At this point, the political turmoil happening the background of this series took centerstage, embroiling Matoba and Tilarna in a conspiracy that goes further than Cole and his wife, Marla, all the way to the heart of the city. With two of the mayoral candidates down, the stakes have never been higher and, of course, the remaining candidate, Tourtes, makes for an obvious suspect. His stance seems to rely on an anti-immigration platform, which would give him motivation to assassinate his competition with “Semani” gunmen, yet after a charged session of questioning between him and Tilarna, Matoba wasn’t convinced. When he was dragging Tilarna away before things could get too heated, Matoba asked Tourtes if he was an Earthling or a politician first, and the man admitted that he was a politician first. Roth, Matoba’s former police chief, had been fiercely protective of his identity as an Earthling, but perhaps, for Tourtes, his platform is exactly that – a platform. He’ll use the rhetoric he believes will help him win, and while that doesn’t necessarily mean he isn’t against Semani immigration, some part of it is just appealing to a very specific voting demographic. In any case, while Tourtes wasn’t the mastermind they were looking for, the short meeting between him and Tilarna and the resulting conversation between her and Matoba where he assured her that her presence has changed the people on their lives for the better had such a strong impact that the conclusion to this series may have been very different if they’d never met.
The storytelling and pacing in this episode were tighter, and the animation was sharper. It was honestly impressive how parts from each of the individual cases have come together to form the foundation for a fun and multi-layered finale. On that note, Marla really did step into the mayoral election, playing the widow card for sympathy while also espousing a more liberal, tolerant position on migration that would undeniably be a boon to the Semani people. Of course, Tilarna and Matoba suspected foul play immediately, but just when they found evidence that Marla not only knew the assassin that killed her husband, but very likely had an affair with him, they were taken in by the FBI. Except! Another twist! All but one of the agents were being puppeted by the necromancer, bringing the story right around to its beginning.
「TWO WORLDS, TWO JUSTICES」
With Tilarna suffering the Leia Organa treatment from Zelada and Matoba being subjected to a beating, there’s little doubt that this is the end game. What followed, though, was a culmination of everything Tilarna has learned from her interactions with humans. While Zelada tried to make a case that humanity would destroy Semani if they came to love it – an argument that admittedly has some weight to it, though our track record with hate’s not so great, either – she defiantly refused to ever join him. Humans, in her experience, are not all black and white, nor are they incapable of change. Even Matoba barely tolerated Tilarna at the beginning. Everyone has dreams and motivations and hobbies and flaws, which at heart, are what bind us together. After this was affirmed verbally, Tilarna and Matoba managed to do it symbolically as well when they traded weapons in a visual confirmation of their status as equals. It’s been many episodes of culture clash and bickering, yet somehow these two came out of it friends and partners. The motion and color and emotion of the scene was like nothing I’ve seen from this series before and if this was were the budget from those episodes with wonky animation went, it was well worth it.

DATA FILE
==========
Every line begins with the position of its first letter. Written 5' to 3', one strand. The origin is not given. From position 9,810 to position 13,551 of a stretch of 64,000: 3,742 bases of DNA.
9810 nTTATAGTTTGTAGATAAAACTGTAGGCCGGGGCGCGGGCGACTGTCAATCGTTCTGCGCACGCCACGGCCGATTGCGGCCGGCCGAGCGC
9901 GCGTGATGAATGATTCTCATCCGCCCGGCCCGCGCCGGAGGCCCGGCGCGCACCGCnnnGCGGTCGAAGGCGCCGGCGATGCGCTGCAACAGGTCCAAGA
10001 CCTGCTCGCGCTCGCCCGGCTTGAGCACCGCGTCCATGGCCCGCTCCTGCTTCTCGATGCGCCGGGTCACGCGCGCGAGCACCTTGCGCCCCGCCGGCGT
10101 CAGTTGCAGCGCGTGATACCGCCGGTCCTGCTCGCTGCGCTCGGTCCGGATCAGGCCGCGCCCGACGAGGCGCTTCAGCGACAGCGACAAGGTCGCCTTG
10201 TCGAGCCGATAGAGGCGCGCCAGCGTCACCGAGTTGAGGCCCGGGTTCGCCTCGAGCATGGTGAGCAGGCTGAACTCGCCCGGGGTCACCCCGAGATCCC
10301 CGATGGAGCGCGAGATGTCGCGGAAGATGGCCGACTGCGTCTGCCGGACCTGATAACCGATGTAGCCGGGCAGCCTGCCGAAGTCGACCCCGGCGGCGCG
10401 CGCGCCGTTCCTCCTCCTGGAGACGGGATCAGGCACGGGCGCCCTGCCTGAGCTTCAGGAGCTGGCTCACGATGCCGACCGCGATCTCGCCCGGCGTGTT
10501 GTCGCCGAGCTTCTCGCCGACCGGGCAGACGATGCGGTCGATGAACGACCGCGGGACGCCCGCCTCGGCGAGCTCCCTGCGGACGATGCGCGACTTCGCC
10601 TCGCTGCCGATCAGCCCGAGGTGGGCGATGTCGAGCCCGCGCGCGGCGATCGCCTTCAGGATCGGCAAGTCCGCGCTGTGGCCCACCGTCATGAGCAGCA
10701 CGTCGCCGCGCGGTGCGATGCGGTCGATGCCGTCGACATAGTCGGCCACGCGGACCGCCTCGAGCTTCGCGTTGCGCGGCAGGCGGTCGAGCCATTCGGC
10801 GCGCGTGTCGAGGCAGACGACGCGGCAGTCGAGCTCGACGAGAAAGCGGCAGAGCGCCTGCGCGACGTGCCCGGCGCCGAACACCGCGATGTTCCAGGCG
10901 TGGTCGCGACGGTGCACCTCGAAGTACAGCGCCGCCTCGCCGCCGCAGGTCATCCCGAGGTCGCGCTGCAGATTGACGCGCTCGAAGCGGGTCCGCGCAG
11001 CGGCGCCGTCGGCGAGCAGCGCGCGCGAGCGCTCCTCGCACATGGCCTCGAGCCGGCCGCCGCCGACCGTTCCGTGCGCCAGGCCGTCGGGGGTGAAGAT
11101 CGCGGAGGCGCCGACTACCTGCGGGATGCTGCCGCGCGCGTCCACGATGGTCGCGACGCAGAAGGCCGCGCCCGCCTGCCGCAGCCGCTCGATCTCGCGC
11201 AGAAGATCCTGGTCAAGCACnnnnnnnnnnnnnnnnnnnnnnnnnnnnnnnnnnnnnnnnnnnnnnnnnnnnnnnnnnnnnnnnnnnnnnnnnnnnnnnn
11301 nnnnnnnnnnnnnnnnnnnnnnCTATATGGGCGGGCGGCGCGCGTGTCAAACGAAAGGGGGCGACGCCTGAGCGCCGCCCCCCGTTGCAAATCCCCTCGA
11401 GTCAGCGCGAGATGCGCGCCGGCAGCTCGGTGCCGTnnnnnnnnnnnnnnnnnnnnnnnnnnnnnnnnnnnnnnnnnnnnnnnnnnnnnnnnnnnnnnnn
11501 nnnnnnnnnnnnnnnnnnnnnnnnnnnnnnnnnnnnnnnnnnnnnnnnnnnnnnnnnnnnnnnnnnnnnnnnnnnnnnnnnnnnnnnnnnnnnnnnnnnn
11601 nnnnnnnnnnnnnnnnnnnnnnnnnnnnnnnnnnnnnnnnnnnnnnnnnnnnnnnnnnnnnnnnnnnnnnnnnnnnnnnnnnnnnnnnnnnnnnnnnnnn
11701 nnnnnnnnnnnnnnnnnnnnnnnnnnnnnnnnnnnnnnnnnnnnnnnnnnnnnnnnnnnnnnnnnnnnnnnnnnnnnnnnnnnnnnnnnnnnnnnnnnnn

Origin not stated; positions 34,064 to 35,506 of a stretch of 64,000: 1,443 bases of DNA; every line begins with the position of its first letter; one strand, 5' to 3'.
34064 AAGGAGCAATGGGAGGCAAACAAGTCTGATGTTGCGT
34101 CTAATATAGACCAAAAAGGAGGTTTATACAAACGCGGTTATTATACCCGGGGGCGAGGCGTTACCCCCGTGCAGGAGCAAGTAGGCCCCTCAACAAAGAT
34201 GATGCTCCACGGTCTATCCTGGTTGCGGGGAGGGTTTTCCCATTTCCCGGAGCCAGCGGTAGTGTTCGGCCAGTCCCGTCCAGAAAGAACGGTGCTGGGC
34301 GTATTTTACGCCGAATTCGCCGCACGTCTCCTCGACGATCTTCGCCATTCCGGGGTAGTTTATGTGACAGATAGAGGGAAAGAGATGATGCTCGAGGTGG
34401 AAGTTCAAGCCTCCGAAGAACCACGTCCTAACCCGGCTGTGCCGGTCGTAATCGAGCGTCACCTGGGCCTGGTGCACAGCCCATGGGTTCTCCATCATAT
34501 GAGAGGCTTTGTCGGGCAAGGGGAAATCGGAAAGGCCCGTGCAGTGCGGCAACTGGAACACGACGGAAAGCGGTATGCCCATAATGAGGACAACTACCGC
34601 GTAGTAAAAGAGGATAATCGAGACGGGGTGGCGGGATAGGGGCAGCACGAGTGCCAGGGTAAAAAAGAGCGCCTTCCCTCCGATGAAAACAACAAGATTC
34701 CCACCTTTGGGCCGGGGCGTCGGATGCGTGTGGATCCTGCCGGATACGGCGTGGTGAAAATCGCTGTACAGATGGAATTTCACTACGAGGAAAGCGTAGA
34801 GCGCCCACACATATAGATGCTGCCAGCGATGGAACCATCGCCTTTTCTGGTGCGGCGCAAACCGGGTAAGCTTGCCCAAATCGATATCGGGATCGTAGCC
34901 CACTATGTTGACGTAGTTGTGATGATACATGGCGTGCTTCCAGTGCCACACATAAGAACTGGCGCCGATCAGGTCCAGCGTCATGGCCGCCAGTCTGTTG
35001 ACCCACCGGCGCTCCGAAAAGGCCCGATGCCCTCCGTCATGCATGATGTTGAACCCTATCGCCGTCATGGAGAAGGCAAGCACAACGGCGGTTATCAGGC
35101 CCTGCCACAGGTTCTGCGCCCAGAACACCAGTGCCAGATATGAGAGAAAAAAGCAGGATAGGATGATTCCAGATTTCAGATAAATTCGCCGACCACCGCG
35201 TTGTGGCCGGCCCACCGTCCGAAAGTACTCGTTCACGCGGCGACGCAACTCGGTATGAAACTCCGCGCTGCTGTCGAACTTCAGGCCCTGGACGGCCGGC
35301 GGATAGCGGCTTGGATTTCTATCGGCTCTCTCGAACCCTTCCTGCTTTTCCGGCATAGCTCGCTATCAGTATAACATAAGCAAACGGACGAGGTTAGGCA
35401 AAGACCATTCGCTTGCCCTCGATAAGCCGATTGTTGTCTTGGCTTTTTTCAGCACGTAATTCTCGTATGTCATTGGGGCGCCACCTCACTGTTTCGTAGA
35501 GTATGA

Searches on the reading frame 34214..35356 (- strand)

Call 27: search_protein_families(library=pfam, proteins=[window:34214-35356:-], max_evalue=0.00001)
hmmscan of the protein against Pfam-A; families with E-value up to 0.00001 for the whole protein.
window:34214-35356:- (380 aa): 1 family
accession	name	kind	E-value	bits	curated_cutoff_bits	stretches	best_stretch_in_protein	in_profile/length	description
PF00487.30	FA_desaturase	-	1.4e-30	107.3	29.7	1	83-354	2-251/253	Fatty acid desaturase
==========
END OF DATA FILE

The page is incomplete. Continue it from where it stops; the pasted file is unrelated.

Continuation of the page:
Although the main pair were without a doubt the draw of this series, with their evolving dynamic that at times seemed to almost serve as a microcosm for the wider racial tension between the humans and Semani, the side characters deserve praise, as well. Not a single one looked or acted the same, and was in possession of a rounded personality in addition to their quirks. Cecil was, to my mind, an absolutely fantastic example of how someone can maintain an amicable relationship with an ex without letting it define them. In fact, I think the show mentioned her relation to Matoba maybe twice. After that, she was a friend to both Tilarna and Matoba, as best exemplified by the cat switcheroo two-parter a while back. Then there’s the fact that the other members of the precinct actively contributed to solving the case, whether it be from conducting research on a bulldog tattoo or going undercover to investigate a lead. The last time I saw a group of unlike personalities work so well together was probably Mustang’s group in Fullmetal Alchemist. I’m still impressed that the show took the time to show them bonding at a pool and barbeque, whinging about their loves lives, and spending time with friends or family outside of work. This series took its time to develop relationships and pile on intrigue, so that when it got to the end and Tilarna was faced with letting a murderess go free to possibly benefit her people we, the audience, were invested. For once, I had no idea which choice she was going to make. With that said, while I’m sure Marla would make for an excellent mayor, it doesn’t seem wise to trust the word or the policies of a woman who would have her husband and an innocent woman murdered in cold blood. By killing Zelada, Matoba finally achieved revenge for his partner, and by turning in the photo of Marla and the assassin, she avenged her friend. It’s a very neat ending, come to think of it. Tilarna made up with the cop who badmouthed her in a frankly adorable scene where she made him spin around three times and bark (on Matoba’s advice) and the adventure continues. But then, what better way to end a Western-inspired fantasy cop show than with your heroes running off into their next grand adventure?